Jay-Z Group Says 'Significant' Evidence of Kansas City Police Misconduct Spans 30 Years

Rapper and music executive Jay-Z's social justice group is calling for a federal probe into the alleged decades-long police misconduct in Kansas City, Kansas.

In an open letter sent Tuesday, Team ROC, alongside the nonprofit Midwest Innocence Project, asked U.S. Associate Attorney General Vanita Gupta to "intensify [the DOJ's] investigation into vast claims of corruption, coercion, rape, and murder committed or facilitated by the Kansas City, Kansas, Police Department [KCKPD]."

The two groups said there is enough evidence of misconduct spanning over 30 years to suggest a "pattern-or-practice" of discrimination within the department.

"The DOJ's continued inaction tells targeted minority communities held hostage to the whims of the carceral state that justice does not exist for them, that their lives do not matter," the letter reads.

"There is no excuse that can justify the DOJ's silence," it continues. "This is not a select group of bad apples within KCKPD."

Team ROC and the Midwest Innocent Project specifically pointed to eight investigations conducted by the FBI in the early 1990s, which concluded that the situation in the city would "only deteriorate" unless several officers were convicted.

"The DOJ's inaction since the FBI's warning 30 years ago proves that the DOJ has harbored the practices and patterns of crimes and discrimination committed by KCKPD," the letter said.

Jay-Z Roc Nation Kansas City Police Probe
The social justice arm of Jay-Z's entertainment company called for a federal probe into police misconduct within the Kansas City, Kansas Police Department. Above, Jay-Z attends a film premiere on October 6, 2021, in London. Samir Hussein/WireImage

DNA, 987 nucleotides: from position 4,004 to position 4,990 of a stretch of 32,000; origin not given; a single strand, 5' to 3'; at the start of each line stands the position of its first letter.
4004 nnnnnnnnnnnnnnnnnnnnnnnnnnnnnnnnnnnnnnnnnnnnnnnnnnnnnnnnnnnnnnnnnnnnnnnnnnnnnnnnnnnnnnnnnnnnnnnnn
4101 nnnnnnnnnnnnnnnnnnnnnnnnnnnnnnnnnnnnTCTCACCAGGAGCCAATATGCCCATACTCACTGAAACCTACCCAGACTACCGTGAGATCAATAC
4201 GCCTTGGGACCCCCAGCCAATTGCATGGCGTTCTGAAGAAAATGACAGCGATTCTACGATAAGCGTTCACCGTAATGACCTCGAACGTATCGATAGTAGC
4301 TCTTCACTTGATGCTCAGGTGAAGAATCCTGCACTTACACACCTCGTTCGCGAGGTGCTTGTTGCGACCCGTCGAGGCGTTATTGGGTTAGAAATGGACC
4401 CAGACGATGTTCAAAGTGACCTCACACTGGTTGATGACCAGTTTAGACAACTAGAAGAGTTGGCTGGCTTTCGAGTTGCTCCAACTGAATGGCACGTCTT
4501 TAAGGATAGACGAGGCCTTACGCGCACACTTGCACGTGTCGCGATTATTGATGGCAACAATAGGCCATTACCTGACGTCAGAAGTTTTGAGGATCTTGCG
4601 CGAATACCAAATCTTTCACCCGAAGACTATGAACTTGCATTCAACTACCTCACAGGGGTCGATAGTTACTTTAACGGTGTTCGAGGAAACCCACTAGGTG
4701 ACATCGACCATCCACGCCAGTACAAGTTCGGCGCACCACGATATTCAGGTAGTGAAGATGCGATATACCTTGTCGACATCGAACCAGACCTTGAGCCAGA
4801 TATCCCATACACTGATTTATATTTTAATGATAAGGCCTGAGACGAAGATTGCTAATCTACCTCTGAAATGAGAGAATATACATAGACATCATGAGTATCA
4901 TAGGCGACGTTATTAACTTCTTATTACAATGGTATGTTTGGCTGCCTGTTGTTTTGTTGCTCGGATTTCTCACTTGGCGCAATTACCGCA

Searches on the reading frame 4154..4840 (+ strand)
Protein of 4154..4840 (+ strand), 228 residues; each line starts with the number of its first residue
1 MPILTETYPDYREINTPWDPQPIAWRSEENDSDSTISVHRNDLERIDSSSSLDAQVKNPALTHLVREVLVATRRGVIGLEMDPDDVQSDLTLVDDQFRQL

This is not the first letter Jay-Z's group has sent to Gupta.

In October, the team took out a full-page ad in The Washington Post to "plead with [Gupta] to ensure the Justice Department allows the U.S. Attorney's Office to do the right thing" and investigate the department.

"The Kansas City Star continues to unravel the horrors that have been inflicted upon society's most vulnerable—and the abuse appears to be widespread and systematic," the October 5 letter reads. "The current police officials, including new Police Chief Karl Oakman, are anxious to turn the page, but until the perpetrators are brought to justice, there can be no peace, and no page turning."

Recent allegations of police misconduct within the department include the case of former KCKPD detective Roger Golubski, who is facing a federal investigation for allegedly exploiting Black women for sex and framing Black residents for crimes they never committed.

Last year, Oakman promised the department would remain "focused on strengthening current relationships and restoring those that have been broken."

Newsweek also reached out to KCKPD for comment.

Back in September, ROC Nation's social justice arm also sued the KCKPD to obtain records, including those related to Golubski, that would "ascertain the scope of the misconduct and evaluate the adequacy of the KCKPD's training and supervision."